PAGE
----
Property Owner Repair and Maintenance Duties in Commercial Leases

  1. Landlord Tenant
  2. Property Owner Repair and Maintenance Duties in Commercial Leases
Property Owner Repair and Maintenance Duties in Commercial Leases
Landlord Tenant, Real Estate

What are repair and maintenance duties? Lease agreements and Arizona law govern the rights and responsibilities of both parties to a commercial real estate lease. The provisions in these leases can vary widely, so all parties involved must understand their respective legal rights and duties under the lease. Repair and maintenance duties in commercial buildings can be very expensive, so it is especially important to understand who is responsible for bearing those costs throughout the lease term.

As legal matters or disputes arise throughout your real estate transaction, an Arizona real estate attorney at Provident Law® can represent your interests. Call our office today at (480) 388-3343 to schedule a time to talk with a real estate lawyer about your legal issue.

The Duty to Repair Under Commercial Leases

In most commercial leases, property owner repair and maintenance duties include the duty to keep the commercial property in a reasonably safe and habitable condition. To the extent that the property contains common areas, property owner repair and maintenance duties include responsibility for maintaining those areas. Failure to adequately maintain and perform regular upkeep of a commercial property can result in liability if someone suffers injuries due to a condition on the property.

Potential Exceptions to the General Duty to Repair

However, the property owner or landlord has no duty to make improvements or repairs to the leased building or premises unless the lease specifically contains a provision that requires the property owner to make certain repairs or improvements. One exception would be if the property owner were aware of a defect in the property when he entered the lease and failed to disclose that defect to the tenant. In that case, the property owner would be responsible for remedying the condition.

Another exception might be if a casualty event, such as a fire, occurred and damaged the leased premises. In that case, the lease generally would require the property owner to use the insurance proceeds to repair the damages. However, commercial leases also typically have a clause that provides either party the right to prematurely terminate the lease if the casualty has caused such substantial and material damage that the premises are uninhabitable and will require extensive restoration.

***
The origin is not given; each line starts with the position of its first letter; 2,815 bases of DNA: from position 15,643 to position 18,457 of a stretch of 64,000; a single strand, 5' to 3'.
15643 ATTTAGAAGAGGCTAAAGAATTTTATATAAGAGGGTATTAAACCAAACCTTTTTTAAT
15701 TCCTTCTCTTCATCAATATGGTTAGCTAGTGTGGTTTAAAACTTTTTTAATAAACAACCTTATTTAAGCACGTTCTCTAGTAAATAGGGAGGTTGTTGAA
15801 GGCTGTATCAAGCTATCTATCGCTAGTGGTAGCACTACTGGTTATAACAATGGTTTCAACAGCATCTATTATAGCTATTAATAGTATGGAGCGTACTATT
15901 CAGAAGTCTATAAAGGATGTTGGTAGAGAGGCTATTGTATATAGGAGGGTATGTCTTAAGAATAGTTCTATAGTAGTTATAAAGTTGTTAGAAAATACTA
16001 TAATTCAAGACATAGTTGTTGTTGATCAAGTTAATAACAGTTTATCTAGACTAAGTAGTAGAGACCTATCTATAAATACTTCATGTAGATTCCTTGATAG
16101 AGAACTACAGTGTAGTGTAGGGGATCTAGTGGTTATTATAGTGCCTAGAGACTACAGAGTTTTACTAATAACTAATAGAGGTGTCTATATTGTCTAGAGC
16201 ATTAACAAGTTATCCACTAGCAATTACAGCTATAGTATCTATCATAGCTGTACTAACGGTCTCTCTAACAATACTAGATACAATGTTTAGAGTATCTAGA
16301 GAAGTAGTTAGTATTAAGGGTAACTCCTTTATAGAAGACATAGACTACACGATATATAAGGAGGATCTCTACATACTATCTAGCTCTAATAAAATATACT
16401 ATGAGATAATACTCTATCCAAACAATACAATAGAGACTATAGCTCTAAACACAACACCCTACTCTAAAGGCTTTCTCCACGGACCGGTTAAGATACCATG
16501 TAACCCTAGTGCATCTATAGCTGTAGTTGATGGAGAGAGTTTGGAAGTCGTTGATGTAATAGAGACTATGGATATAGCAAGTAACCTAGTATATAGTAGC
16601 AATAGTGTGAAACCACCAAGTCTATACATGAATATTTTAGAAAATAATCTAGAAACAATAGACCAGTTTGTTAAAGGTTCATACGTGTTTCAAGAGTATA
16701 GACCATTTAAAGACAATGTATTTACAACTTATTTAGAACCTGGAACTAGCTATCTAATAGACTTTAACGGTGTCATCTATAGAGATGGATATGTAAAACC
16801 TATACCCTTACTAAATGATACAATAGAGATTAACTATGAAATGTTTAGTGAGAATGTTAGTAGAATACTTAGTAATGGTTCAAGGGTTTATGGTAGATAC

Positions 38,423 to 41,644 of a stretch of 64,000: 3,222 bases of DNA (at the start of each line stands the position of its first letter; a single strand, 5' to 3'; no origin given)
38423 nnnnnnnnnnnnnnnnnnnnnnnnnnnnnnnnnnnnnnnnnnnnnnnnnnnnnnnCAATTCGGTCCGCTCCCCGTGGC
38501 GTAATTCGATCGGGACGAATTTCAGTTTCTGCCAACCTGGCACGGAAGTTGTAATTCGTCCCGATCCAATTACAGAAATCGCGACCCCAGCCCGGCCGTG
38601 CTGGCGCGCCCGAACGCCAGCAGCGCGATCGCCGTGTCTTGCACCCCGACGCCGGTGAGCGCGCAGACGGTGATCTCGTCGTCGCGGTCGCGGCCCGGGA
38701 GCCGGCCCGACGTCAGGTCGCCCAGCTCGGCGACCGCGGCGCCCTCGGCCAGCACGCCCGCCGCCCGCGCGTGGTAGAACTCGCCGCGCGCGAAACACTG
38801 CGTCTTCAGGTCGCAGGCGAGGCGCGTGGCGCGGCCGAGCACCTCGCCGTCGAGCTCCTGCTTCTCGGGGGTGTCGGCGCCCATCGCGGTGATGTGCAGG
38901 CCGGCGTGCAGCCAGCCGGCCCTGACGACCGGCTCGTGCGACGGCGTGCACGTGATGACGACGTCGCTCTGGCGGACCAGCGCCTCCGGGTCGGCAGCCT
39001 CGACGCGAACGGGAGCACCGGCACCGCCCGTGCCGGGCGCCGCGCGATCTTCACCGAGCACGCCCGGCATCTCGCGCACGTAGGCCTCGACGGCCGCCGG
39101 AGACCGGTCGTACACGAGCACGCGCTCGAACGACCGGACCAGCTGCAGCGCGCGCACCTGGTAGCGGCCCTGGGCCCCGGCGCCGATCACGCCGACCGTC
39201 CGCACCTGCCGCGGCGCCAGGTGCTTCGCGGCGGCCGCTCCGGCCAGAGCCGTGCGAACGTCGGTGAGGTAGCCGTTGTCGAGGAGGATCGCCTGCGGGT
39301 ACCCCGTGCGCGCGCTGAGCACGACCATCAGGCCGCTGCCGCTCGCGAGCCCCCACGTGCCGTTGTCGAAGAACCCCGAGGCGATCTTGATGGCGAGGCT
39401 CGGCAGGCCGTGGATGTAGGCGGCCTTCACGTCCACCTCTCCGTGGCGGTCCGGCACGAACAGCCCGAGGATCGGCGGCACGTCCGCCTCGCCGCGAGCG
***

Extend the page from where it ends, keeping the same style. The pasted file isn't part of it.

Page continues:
Tenant Duties to Make Repairs

As a result, absent a lease provision to the contrary, if a tenant in a commercial lease wishes to make repairs or improvements to a commercial property, it is up to the tenant to make those repairs to improvements. Likewise, suppose the tenant damages the property in any way that goes beyond normal wear and tear and fails to make needed repairs to remedy the damages. In that case, the tenant can be liable to the property owner for the repair expenses at the end of the lease term.

Tenants also are typically responsible for remedying damages if their gross negligence or intentional conduct leads to a casualty. In that case, the tenants likely would not be entitled to premature termination of the lease and would continue to owe all sums due under the lease. They also would be responsible for repairs to any damages that they caused to the property beyond normal wear and tear.

We Are Here to Assist You with Your Arizona Real Estate Matter

We aim to help you understand your legal rights and responsibilities before entering a commercial lease, including repair and maintenance duties. We will advocate on your behalf throughout your commercial lease transaction or in response to legal problems that may arise from that transaction. Contact the offices of Provident Law® today at (480) 388-3343 or online and schedule an appointment to speak with an Arizona real estate attorney about your legal matter.

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